Last week's Economist magazine "Tech View" column had a very negative item about the XO laptop, calling it "clunky," dismissing its developers as "Pollyannaish," and saying the "Give One Get One" program under which I bought mine "fizzled."
Note: After I wrote this page and mentioned the issue on an OLPC wiki, this official reply to the Economist from Walter Bender appeared... or I had simply missed it in my earlier search.No sources were given for the Economist's "fizzled" comment -- I haven't seen anything elsewhere about the G1G1 program not meeting its goals. As a combination post-beta, charitable contribution and public-relations program, I'd call G1G1 a success -- it got the rumored "One Laptop Per Child" out into adult hands and onto network television screens throughout the U.S. and presumably is financing delivery of thousands of computers to kids...
My XO hasn't failed to attract questions and positive comments at coffee shops in three states -- thanks to G1G1 "bundling" a year's subscription to T-Mobile wifi service. (Most common comment: "How can I get these for my kid's school?") Online, I see more "let's figure it out" and "let's see what we can do" discussions than whining about this all-new device's bugs.
The Economist's reviewer apparently couldn't figure out how to move material between the system's text editor and a Web mail application... I've known a few Windows users who couldn't figure out e-mail attachments with their machines, either. I've been testing the machine with online forums, blog-editing software and Web-based e-mail with reasonable success -- for a machine that really was designed with other things in mind.
I'm not familiar with the other computers the article mentions -- from Intel and other commercial manufacturers, but I suspect that they lack major innovations of the XO, such as its readable-in-daylight reflective screen, its instant "mesh" networking with other XO laptops, its commitment to open-source software, its weatherproof, scratchproof case, and the community of volunteer developers, documenters and testers I've been exploring for the past couple of weeks.
Yes, I had to use the "clunky" Linux underpinnings of the computer to install additional software that American or European adults might want (a more sophisticated Web browser or the ability to play Web videos), but I wasn't expecting a consumer product.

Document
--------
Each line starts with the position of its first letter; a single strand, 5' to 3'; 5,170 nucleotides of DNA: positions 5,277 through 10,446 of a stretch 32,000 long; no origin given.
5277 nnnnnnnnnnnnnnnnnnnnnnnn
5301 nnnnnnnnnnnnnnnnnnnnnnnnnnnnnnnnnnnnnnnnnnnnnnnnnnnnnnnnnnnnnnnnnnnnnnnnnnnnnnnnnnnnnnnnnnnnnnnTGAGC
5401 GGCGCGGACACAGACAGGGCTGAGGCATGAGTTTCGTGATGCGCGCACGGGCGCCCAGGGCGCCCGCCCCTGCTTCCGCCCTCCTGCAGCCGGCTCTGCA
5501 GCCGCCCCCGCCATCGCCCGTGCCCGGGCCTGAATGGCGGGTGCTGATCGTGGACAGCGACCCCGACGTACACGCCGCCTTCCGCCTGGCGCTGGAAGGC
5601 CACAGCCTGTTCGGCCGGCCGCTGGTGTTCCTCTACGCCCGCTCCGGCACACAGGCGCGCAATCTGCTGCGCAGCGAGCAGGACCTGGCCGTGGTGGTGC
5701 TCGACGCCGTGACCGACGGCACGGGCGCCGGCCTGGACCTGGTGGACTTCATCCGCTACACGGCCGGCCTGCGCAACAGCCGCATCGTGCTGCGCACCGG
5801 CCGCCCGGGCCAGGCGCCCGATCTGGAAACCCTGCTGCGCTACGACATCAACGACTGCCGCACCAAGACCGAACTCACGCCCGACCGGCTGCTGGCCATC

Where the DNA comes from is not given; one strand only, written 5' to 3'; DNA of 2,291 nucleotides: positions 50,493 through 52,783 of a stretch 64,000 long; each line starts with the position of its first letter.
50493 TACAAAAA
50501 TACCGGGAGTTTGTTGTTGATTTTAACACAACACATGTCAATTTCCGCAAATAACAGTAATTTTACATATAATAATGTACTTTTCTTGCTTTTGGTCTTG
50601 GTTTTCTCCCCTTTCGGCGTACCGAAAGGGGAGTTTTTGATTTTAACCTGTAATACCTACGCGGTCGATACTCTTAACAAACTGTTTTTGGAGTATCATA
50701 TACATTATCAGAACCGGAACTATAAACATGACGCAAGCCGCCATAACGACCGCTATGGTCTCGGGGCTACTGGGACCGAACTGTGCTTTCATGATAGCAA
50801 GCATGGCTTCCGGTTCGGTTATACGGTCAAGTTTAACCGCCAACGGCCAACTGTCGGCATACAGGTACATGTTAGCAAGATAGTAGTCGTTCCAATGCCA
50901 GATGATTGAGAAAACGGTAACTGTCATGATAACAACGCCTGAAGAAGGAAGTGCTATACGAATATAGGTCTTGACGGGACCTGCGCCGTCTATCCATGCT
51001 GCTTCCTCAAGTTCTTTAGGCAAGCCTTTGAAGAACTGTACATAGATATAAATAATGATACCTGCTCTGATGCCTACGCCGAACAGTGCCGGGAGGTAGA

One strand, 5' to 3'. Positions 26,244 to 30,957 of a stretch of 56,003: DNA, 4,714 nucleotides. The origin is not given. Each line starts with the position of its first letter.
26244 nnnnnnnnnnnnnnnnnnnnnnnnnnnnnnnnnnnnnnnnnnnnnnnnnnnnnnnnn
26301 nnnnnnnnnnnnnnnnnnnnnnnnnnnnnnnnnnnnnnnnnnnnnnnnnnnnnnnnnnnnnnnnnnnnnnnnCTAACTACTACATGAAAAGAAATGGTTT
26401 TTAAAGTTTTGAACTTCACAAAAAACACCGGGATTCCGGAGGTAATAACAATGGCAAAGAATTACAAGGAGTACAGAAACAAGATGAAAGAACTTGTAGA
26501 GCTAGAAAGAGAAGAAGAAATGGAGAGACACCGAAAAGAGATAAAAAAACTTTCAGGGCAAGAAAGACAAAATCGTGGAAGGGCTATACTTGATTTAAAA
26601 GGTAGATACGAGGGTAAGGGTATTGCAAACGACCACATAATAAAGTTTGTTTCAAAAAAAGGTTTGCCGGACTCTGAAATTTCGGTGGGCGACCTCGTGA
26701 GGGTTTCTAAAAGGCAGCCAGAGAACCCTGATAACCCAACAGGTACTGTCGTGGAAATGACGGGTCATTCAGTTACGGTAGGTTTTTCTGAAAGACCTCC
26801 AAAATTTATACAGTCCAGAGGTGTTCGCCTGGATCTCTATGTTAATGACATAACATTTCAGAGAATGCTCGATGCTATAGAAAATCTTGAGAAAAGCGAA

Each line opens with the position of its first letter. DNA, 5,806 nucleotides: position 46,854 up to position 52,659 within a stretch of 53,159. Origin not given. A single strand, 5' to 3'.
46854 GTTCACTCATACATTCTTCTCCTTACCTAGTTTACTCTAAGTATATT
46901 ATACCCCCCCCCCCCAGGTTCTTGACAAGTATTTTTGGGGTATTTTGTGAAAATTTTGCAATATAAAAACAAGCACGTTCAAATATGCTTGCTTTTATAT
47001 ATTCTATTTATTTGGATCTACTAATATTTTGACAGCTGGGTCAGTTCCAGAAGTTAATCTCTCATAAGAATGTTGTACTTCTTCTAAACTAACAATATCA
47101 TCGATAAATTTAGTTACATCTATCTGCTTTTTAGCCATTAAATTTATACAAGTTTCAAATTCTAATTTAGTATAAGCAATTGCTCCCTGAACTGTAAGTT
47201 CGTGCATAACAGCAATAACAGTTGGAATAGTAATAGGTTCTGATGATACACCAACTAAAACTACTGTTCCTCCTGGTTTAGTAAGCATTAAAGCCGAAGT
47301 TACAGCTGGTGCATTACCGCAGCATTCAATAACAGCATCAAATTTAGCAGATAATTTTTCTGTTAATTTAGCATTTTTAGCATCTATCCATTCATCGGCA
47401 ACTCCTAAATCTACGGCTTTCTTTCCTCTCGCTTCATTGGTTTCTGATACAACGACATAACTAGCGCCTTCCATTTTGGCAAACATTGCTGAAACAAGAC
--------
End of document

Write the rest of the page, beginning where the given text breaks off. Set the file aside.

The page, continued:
The Economist had no discussion of the music, writing and HyperCard-like EToys programming language software -- or the instant "mesh" networking intended to make it a collaborative classroom workspace for children... without sending participating school systems an annual bill for "software upgrades." That all may be Pollyannish, but I'm waiting to hear how the first year of actual classroom use of the computers works out.
The Economist also moans about "the hubris, arrogance and occasional self-righteousness of OLPC workers." I'm not surprised to find missionaries acting like missionaries, whether they're selling religion, technology or capitalism. I can't imagine anyone using similar terms to describe a crew of Intel and Microsoft salespeople. Heh.
The Economist's Tech View column was accompanied by a Business View piece, The Laptop Wars: Will charity or profit end the digital divide?, about Intel's attempt to sell its small commercial laptop, the ClassMate, in the markets targetted by the not-for-profit XO. The Economist questioned the need for OLPC's idea of "making laptops available cheaply to children in the developing world... as an act of charity," when others believe "there are fortunes to be made designing products for the world’s poorer consumers."
A brief blog item in the Guardian echoes the Economist, but also invites comments. Here's one that caught my eye:
Hate to point out the obvious, but the Economist is not exactly an unbiased referee between the competing philosophies of altruism vs the profit motive, and their realisation in political and economic systems! The Economist is a right-wing publication dedicated to the triumph of corporatism and corporate greed, and the destruction of anything that whiffs vaguely of socialism or doing things for people on a selfless or non-profit-motive basis.Alas, with my own new semester starting on Monday, I don't have much time to look for responses or discussion... and I will be setting aside my XO for the weekend...
But here are some bookmarks a quick search found; I'll start with them when I get back to the topic:
- Blind to e-book possibilities, the Economist knocks the OLPC machine (from a blog called "TeleRead: Bring the E-Books Home")
- Nomination for worst review by a blogger who also provides a checklist for G1G1 XO users, complete with editorial cartoon aimed at the Economist.
- A computer in every pot (an earlier, more positive, Economist article)
- Problems with the $100 laptop is a two-year old article, but the discussion is still going on. Coincidentally, the author designed my first 1982 "portable" computer. More recent items and discussion here and here.
- Arahuay, Peru profile is an OLPC report on a village receiving its computers last summer, to contrast with some of the critical evaluations outside the classroom.
- Unofficial OLPC News blog
- OLPC's own documents are developed in wiki format with a search feature to make up for any organizational problems. These are the pages I'm watching for more discussion: home page, current events page, press clippings page, myth-debunking page, OLPC in the news page, and specific page on its relationship with Intel.